now once again I want to thanks to all

the event organizers and everyone in

attendance today and as I said at the

outset Lebanon has a very well

established Community Links with its

diaspora especially with its Australian

brothers and sisters so many of whom

have been successful in business and the

Australian delegation represented at

this cotton conference is testament to

that and hopefully occasions such as

this will enable us to identify new

opportunities to build on these

achievements now just looking at the

video I think was the message there was

important to remember there is nothing

like Australia with that chuckling

cat-eared not long after I landed in

Australia in someone else's shoes with

an empty suitcase that was full of a

dream I fell in love with the three

things a country a woman and an idea I

was fascinated by the diversity in

Australia the diversity of everything

faces races languages cultures cuisines

religions I decided to call Australia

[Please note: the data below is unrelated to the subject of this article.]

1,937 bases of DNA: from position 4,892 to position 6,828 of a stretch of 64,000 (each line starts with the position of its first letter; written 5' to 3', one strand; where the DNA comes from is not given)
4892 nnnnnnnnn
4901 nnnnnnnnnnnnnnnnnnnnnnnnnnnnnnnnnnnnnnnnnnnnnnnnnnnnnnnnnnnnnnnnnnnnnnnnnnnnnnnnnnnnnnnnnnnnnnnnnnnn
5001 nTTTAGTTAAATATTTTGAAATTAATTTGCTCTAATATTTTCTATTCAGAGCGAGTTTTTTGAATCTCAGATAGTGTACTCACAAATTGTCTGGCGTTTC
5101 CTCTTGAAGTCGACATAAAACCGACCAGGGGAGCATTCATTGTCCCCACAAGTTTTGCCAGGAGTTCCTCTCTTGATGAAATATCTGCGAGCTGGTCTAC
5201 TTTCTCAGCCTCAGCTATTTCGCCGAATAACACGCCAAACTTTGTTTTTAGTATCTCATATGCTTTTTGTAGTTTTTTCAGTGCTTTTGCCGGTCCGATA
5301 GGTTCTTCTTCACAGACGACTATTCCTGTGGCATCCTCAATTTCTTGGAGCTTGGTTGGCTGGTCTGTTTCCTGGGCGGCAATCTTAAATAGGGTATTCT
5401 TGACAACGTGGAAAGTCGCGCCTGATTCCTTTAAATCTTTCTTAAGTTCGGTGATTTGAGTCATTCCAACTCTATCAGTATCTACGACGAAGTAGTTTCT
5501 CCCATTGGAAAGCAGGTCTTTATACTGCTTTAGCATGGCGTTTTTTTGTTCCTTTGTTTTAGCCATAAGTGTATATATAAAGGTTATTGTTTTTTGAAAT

home the women that I fell in love with

the same woman that understood in love

with the mother of my three boys

an australian-born

Italian and the idea was the idea of how

to communicate with this diversity these

people who come from every corner of the

earth so with my wife we started

Australia and the world's first

multicultural communication advertising

promotion negotiation company the work

of that company took us everywhere not

only to every one of the 200 communities

that make up Australia but quite often

to their countries of origin so we ended

up not only teaching them about many

things but quite often we learned from

them right from the start

Australia and the Australian taught me

to be fair and fair dinkum the

indigenous taught me to respect the land

I learned from the British to respect

the law and earlier the French taught me

to respect the language the Chinese

taught me how to work and work hard yet

penny he's taught me how to negotiate

while the Dutch taught me how to bargain

I learned from the Greeks the art of

debate the Arabs taught me the art of

hospitality I learned from the

Indonesian how to respect the elderly

while the Filipinos taught me about the

importance of the family and its

centrality I learned from the Vietnamese